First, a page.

Military Experts Blast Saudi Arabia’s Strategy in Yemen

American military experts are becoming more vocal in their criticisms as Saudi Arabia’s strategy of air campaigns against the Iranian-backed Houthi rebels in Yemen seems to be ineffective. One expert has even called the goal of a unitary, stable Yemen a “guaranteed failure”.
According to Fox News, David Andrew Weinberg, a senior fellow with the Foundation for Defense of Democracies, opined, “The Saudis had made a couple of missteps on their airstrikes… it seems that they have bitten off more they can chew diplomatically, in terms of what the optics of what the operation might look like.”
This criticism comes on the heels of an announcement and then immediate reversal that the Saudi-led coalition will be ending airstrikes. This announcement is met with the supposition that strategic errors leading to minimal military progress may be the prime reason that Saudi Arabia wants to and the air campaign.
Retired Air Force Colonel Cedric Leighton, who has served as an intelligence officer, has said, “Now, from a tactical, military sense, because there apparently are some difficulties with the targeting the Saudis are using, I would then say the strikes are not working.”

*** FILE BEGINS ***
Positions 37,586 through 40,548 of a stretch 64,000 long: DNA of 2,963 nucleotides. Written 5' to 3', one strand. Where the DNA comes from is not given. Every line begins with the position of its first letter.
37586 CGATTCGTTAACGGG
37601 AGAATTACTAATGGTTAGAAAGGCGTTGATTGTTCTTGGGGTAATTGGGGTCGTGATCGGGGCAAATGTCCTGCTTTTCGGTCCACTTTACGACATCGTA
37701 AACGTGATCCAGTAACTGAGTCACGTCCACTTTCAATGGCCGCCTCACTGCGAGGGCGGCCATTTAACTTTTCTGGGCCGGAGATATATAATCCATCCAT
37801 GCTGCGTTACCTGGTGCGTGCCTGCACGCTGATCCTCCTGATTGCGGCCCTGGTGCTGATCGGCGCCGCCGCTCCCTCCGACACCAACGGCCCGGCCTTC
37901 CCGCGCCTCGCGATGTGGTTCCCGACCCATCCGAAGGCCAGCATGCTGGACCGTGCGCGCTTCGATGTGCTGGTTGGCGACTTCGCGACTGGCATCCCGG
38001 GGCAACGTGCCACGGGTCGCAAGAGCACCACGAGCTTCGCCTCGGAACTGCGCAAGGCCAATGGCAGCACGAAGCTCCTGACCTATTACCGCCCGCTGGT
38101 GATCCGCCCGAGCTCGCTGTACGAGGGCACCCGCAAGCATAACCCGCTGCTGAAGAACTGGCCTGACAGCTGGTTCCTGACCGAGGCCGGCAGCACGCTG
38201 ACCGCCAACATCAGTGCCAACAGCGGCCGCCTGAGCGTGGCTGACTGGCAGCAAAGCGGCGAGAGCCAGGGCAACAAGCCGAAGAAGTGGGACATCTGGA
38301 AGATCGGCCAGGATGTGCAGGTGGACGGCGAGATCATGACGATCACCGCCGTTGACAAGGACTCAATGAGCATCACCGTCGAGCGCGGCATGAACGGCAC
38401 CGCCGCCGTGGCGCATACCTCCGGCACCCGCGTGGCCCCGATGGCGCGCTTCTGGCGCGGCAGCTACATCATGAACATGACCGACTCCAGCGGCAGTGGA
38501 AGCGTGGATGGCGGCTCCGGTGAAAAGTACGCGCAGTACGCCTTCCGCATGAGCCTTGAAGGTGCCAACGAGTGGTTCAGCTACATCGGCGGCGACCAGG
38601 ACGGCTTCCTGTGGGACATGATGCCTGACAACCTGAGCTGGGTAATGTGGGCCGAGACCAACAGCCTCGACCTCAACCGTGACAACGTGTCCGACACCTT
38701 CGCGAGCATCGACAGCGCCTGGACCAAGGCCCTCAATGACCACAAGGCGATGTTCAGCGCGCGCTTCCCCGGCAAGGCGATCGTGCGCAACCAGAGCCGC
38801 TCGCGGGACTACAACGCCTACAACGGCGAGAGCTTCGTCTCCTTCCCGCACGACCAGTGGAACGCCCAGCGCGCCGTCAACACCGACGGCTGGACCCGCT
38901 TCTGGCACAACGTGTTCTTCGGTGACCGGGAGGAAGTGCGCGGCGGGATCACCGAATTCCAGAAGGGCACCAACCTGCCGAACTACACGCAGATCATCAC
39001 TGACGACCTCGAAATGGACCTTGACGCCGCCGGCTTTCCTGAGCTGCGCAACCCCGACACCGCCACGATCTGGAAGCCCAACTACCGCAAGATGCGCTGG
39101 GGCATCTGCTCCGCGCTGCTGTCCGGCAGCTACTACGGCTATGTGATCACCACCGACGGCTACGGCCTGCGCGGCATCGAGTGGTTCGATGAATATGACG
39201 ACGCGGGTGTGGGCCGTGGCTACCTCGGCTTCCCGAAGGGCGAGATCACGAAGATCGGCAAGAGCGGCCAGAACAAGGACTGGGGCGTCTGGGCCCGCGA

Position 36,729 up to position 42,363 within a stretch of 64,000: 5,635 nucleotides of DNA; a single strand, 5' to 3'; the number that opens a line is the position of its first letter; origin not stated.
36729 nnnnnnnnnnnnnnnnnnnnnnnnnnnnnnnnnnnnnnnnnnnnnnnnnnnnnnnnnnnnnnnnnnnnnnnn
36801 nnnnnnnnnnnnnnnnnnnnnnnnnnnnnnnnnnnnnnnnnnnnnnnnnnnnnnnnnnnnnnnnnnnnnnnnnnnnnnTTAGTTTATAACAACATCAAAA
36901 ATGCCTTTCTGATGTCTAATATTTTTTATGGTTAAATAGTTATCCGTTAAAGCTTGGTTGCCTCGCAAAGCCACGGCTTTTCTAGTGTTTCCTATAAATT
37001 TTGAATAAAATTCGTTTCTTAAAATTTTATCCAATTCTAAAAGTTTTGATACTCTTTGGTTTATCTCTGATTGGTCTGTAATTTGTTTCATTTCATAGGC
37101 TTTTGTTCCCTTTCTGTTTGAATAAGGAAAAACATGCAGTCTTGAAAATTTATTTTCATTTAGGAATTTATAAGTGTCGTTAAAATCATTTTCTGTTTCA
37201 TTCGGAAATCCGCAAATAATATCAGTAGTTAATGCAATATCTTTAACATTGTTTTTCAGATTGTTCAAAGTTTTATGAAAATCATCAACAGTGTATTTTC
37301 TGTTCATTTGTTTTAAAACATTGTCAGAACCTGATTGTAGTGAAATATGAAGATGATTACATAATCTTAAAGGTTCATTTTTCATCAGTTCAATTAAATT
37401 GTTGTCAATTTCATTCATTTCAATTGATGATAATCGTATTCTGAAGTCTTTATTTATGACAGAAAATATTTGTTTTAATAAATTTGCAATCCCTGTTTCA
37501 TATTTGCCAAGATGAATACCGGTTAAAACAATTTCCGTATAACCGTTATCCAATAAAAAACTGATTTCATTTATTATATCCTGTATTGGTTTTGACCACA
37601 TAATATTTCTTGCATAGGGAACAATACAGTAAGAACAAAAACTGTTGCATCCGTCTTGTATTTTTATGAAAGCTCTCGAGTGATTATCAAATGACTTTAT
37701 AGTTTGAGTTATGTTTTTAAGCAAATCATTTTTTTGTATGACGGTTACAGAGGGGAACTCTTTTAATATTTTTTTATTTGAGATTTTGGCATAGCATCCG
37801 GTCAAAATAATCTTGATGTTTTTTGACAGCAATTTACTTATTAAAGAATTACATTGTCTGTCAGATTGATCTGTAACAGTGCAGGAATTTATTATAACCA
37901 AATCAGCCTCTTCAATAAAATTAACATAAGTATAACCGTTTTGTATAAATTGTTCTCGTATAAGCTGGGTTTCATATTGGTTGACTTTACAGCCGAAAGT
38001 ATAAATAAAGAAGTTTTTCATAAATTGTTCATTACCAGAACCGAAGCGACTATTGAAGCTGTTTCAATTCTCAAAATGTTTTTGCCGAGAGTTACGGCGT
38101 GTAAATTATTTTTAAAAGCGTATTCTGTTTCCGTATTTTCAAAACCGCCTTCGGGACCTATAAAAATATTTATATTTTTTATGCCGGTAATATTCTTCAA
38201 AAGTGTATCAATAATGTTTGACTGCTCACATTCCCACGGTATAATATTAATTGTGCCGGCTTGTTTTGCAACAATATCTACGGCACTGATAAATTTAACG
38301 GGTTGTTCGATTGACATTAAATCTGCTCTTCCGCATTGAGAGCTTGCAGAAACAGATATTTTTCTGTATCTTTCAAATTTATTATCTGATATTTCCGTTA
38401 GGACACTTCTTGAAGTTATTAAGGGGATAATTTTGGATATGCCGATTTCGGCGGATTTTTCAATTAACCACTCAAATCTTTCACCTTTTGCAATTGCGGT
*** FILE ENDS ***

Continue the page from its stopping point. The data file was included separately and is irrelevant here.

Part of the reason, Colonel Leighton says, is due to the non-coordinated nature of the air campaign, adding “airpower needs to be used in concert with other means of power – whether they be diplomatic, military on the ground, military maritime – those are the kind of things that make a difference.”
An article in the New York Times purports that the United States is facing challenging difficulties in trying to advise Saudi Arabia – a crucially-important Middle East ally – about how that country should wage its military campaign, especially since that campaign is beginning to interfere or undercut larger political aims.
The decision by the Saudi Arabian military to use airstrikes as a blunt means to force the rebels into a position where they will be forced to negotiate is actually having the opposite effect. The Houthi rebels have released public statements saying that they were ready to “resume political dialogue” under the auspices of the United Nations, but that resumption was conditional upon “a complete end to the aggression against Yemen”.
The Los Angeles Times reports that Rep. Adam B. Schiff, the top Democrat on the House Intelligence Committee said in a phone interview, “There is an effort to walk the Saudis through the process and point out that there is a limit to what you can accomplish through the air.”
A diplomatic solution may turn out to be the most desirable route, because in spite of the continued air campaign, Saudi Arabia’s largest goal has yet to be accomplished – the return to power of Abdu Rabbu Mansour, the Yemeni president who was forced out by the Houthi rebels and driven into exile.


Post navigation